Top 11 best songs about August
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Oh, August. The month when summer is winding to a bitter end, the college kids are packing it all away, and the sunsets never linger long enough. It's no wonder so many bands have written some of their best songs about our eighth month, a time filled with so many emotions. The following is a roundup of the best 11 songs about the month of August. Whether your feelings are bittersweet or full of joy, there's something here for you.

11. Umphrey’s McGee - "August"
In a track that often becomes an epic jam session during live shows, Umphrey's McGee has crafted a real masterpiece with "August." It is rather unclear what the song actually has to do with the month itself, aside from the name, but that doesn't stop it from being a great listen.

10. Robin Gibb - "August October"
Robin Gibb, of Bee Gees fame, has managed to tie together quite a few months in this song. Whether a song about the short duration of love or simply a confusion of timelines, "August October" is an enjoyable choice, though more a folk song than filled with "Stayin' Alive" fever.

9. Beirut - "August Holland"
Another song that isn't too clear about its relationship to the month, Beirut's "August Holland" is still one of the better tracks from the band's return album after a long hiatus. 2015's No No No solidified their place in indie music after a nearly 4-year disappearance. Don't you just wonder what that sunset in Laos looks like now?

8. We The Kings - "August Is Over"
Rock group We The Kings bid August adieu in this radio-friendly tune, which sees the band telling the month goodbye alongside a scorned lover. Broken hearts don't always sound so good, but that's exactly what We The Kings have done here.

7. The 69 Eyes - "August Moon"
Finnish goth rock band The 69 Eyes are behind this appropriately creepy "August Moon," which starts out as more of a mellow rock tune before driving into metal territory. One can almost imagine the Nordic gods listening to this one in their stone halls.

6. NOFX - "August 8"
The irony of this NOFX song cannot be escaped - the band wrote it about Jerry Garcia's death because they hated him and everything his music stood for. Turns out they had the day wrong, as Garcia actually passed on August 9, but that just makes the song even more bizarre.

5. Jethro Tull - "Stuck in the August Rain
Incorporating his infamous flutes, Jethro Tull turns "Stuck in the August Rain" into a driving modern gem. The track comes from an album lacking the fame of Aqualung or Thick As A Brick, his 1995 modern era From Roots To Branches, and offers a refreshing other side to the Jethro Tull everyone knows and loves.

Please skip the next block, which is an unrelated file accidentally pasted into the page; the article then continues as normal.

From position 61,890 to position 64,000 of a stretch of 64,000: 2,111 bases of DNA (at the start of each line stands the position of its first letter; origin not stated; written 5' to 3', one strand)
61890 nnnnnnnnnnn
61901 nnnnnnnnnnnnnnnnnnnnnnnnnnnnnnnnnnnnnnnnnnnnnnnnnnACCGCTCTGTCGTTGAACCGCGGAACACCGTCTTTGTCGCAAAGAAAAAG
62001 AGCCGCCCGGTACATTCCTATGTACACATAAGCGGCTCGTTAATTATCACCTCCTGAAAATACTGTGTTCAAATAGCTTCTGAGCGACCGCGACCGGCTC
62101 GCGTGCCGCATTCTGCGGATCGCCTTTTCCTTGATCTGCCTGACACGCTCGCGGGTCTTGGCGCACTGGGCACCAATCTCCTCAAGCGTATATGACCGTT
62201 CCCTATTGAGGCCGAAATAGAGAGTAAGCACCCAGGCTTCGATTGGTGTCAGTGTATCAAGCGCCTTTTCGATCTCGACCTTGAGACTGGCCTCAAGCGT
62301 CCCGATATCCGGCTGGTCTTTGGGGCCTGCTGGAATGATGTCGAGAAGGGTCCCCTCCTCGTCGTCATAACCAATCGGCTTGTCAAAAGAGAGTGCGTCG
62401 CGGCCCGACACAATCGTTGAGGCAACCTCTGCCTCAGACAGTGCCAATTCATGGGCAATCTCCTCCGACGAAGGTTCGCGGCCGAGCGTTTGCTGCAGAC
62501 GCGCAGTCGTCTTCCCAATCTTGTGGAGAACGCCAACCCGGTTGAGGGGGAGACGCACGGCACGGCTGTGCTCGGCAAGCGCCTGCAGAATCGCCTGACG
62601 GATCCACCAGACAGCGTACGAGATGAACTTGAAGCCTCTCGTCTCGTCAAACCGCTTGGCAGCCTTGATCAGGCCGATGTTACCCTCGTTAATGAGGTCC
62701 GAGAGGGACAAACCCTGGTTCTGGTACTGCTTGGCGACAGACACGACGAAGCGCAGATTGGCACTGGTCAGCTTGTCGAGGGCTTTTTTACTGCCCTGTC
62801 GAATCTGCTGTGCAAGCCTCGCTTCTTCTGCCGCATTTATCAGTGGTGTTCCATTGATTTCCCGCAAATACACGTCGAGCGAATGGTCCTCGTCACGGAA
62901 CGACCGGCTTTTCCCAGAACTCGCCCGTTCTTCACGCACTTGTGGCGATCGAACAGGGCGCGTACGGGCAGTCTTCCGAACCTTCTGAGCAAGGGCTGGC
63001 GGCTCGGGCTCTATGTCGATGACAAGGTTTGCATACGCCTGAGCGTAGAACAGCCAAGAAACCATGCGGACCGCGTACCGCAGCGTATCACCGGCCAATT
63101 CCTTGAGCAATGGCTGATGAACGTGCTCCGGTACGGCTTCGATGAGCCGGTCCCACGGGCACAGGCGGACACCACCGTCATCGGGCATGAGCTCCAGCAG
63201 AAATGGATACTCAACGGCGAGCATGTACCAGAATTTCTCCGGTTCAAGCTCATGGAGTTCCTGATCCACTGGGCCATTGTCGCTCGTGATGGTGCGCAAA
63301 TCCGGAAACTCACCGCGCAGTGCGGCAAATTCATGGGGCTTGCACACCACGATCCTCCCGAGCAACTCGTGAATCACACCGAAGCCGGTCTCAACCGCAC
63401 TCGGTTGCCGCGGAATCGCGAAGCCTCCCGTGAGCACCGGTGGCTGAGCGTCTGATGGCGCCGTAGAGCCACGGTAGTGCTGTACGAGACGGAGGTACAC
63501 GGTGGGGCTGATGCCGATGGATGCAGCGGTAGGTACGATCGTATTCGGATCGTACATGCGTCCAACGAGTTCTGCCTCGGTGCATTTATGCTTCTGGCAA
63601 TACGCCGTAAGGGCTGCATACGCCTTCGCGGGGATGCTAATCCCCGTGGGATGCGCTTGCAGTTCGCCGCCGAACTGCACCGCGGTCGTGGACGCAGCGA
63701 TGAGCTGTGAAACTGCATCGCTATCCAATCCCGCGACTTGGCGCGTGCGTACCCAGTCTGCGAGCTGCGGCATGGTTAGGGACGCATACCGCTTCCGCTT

4. Carole King - "The First Day In August"
Carole King is welcoming in the month of August, alongside the lover she spent the last night of July sleeping near. This little-known song should really be a classic, combining King's beautiful voice with a touch of melancholy. No one better paints a picture of the specific changing of calendar time.

3. Rilo Kiley - "August"
If you were an indie music fan in the early 2000s, chances are you owned Rilo Kiley's debut Takeoffs and Landings. One of the charming album tracks from that release is "August," a quaint take on the fading end of summer. Long after Jenny Lewis has branched off into her solo career, we can still reminisce about the good old days when this song was in its prime.

2. Van Morrison - "Cold Wind In August"
Talented instrumentalist and vocalist Van Morrison presents here a classic love song. For the most part, we think of August as being one of the warmest months, but for Van Morrison, a cold wind brought in shivers up his spine as he thought of his lost love interest. The song's breeziness is just right to relax to and manages to stay timeless.

1. Jon Bon Jovi - "August 7, 4:15"
While most people recognize the name Bon Jovi for the band of "Livin' On A Prayer" fame, frontman Jon Bon Jovi also had a solo career of sorts. On his deep cut sophomore solo album, Destination Anywhere, Bon Jovi offered the track "August 7, 4:15" which was inspired by the death of his tour manager's daughter. In the real-life event, the family had dropped off Katherine Korzilius at the mailbox some distance from their home, but she never returned after picking up the mail. When her mother went to search for the little girl, she sadly found her body up the street. Police never found the suspect, but it was theorized that someone picked her up and killed her prior to dumping her body. In his song, Bon Jovi takes the tragic event and uses it as a driving force for the depth of emotions his music hasn't reached since.